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Life on auto-pilot?
I don't have much to say about this New York Times article — "Hijacking the Brain Circuits With a Nickel Slot Machine" — beyond, read it. It offers some insight into how subconscious desires affect people's actions, particularly when it comes to seeking gratification. Apparently, neuroscientists have found, people live their lives essentially on auto-pilot, to a surprisingly large extent.
I confess, I was somewhat gratified reading the article, myself. I seem not to be very susceptible to the types of behavior the article focuses on (I am (I think) not really compulsive about anything; I'm rarely tempted by desire for money or food or stuff; and, even when it comes to things I know I enjoy, I don't have too much difficulty forgoing them (when I think it's the right thing to do)). It's interesting to learn that there might be a relatively simple scientific explanation for why some people are more susceptible to these things than others. (Aside from the fact that some of us are from the planet Xqthgzy, of course.)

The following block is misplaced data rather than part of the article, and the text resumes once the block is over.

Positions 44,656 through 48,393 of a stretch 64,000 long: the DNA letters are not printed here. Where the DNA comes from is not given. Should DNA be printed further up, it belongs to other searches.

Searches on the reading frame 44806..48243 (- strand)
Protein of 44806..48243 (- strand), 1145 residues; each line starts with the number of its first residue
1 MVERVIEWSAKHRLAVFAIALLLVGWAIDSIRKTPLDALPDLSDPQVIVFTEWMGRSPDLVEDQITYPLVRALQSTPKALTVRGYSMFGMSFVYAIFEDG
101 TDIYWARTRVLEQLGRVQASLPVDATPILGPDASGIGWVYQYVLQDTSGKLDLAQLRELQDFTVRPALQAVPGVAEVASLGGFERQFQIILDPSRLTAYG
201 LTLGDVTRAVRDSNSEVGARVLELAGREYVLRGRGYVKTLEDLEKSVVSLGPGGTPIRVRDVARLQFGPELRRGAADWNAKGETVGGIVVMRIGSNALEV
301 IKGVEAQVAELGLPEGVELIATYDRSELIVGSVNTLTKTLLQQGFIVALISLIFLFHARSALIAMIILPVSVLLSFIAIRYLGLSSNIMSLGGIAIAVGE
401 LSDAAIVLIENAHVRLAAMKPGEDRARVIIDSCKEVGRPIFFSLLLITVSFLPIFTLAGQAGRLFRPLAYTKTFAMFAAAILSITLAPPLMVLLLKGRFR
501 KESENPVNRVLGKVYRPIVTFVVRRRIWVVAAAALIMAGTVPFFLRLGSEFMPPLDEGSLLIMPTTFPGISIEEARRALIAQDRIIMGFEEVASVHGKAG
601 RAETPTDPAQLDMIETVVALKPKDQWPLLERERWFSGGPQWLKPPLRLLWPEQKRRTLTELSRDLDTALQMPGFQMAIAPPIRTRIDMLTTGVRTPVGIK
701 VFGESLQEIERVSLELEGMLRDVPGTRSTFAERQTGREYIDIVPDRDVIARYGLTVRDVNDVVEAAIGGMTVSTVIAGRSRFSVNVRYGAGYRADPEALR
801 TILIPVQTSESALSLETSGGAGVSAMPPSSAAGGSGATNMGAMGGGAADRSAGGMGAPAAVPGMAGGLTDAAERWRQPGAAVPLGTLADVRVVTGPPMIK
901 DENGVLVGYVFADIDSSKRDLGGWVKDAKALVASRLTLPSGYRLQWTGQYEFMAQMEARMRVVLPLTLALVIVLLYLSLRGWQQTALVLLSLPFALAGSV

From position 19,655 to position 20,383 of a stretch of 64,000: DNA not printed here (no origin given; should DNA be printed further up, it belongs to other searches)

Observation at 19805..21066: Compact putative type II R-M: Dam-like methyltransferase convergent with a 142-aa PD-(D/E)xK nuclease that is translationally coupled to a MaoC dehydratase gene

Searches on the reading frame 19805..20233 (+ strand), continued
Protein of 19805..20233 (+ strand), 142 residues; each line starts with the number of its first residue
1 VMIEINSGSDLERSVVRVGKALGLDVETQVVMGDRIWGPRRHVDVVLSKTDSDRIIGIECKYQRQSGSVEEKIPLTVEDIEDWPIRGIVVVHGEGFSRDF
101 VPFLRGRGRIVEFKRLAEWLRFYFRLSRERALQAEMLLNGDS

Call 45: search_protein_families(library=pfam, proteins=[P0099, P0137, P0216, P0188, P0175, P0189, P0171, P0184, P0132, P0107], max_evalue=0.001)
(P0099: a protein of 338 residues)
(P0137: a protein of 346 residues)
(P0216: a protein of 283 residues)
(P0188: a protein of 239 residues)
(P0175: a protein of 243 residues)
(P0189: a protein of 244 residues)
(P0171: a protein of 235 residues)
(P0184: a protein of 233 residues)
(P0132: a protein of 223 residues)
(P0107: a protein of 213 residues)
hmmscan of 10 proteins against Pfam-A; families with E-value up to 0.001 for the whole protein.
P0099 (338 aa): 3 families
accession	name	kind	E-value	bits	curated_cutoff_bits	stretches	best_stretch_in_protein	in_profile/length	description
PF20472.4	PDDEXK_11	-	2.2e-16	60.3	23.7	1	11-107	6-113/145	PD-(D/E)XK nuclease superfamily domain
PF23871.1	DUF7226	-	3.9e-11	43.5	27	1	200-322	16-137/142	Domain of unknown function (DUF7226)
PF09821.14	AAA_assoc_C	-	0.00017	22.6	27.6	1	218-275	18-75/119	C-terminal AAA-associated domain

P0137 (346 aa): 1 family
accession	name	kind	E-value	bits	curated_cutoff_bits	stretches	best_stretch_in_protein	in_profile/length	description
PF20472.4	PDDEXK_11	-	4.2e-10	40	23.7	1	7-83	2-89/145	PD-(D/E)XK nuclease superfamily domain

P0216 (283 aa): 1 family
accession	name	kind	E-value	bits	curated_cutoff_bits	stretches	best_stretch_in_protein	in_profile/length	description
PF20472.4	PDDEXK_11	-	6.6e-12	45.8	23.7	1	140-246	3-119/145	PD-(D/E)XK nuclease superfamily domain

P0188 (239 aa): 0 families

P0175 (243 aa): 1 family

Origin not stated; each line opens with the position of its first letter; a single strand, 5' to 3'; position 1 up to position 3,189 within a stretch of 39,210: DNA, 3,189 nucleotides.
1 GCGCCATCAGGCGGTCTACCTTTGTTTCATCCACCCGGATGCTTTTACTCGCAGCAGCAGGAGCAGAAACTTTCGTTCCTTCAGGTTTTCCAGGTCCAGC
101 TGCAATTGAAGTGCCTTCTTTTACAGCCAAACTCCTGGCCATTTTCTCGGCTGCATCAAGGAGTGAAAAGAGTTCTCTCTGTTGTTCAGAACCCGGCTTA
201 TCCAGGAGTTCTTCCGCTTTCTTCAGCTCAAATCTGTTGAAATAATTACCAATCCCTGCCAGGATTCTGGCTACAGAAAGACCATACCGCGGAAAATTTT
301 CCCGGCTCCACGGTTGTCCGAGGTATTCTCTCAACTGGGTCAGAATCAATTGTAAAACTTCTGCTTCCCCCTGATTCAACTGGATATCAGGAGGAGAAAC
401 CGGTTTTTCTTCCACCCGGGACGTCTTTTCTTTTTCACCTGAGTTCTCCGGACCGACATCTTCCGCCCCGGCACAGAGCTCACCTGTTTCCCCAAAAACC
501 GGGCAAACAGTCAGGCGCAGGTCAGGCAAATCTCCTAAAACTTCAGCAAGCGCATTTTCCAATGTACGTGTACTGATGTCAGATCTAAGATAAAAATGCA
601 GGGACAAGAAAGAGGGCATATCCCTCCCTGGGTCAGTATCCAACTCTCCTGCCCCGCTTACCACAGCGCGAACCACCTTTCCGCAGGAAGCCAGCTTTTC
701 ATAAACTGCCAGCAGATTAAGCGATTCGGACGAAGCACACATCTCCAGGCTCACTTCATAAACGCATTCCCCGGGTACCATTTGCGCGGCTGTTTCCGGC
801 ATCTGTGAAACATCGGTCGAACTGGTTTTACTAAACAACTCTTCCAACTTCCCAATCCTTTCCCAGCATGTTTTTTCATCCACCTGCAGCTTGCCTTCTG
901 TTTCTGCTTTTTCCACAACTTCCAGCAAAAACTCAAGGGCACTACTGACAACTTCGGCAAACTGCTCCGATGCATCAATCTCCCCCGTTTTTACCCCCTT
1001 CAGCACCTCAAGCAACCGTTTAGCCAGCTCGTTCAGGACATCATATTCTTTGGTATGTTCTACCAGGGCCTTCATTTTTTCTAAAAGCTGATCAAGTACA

I also wonder if these results might shed any light on ambition and motivation. Is a person's motivation mostly conscious, or subconscious? (I suspect the latter, when it comes down to it. Some people just seem to want things more.) There's a big difference between (consciously) knowing the right thing to do and wanting to do it. Maybe this is part of the reason why.
February 19, 2002 5:20 PM
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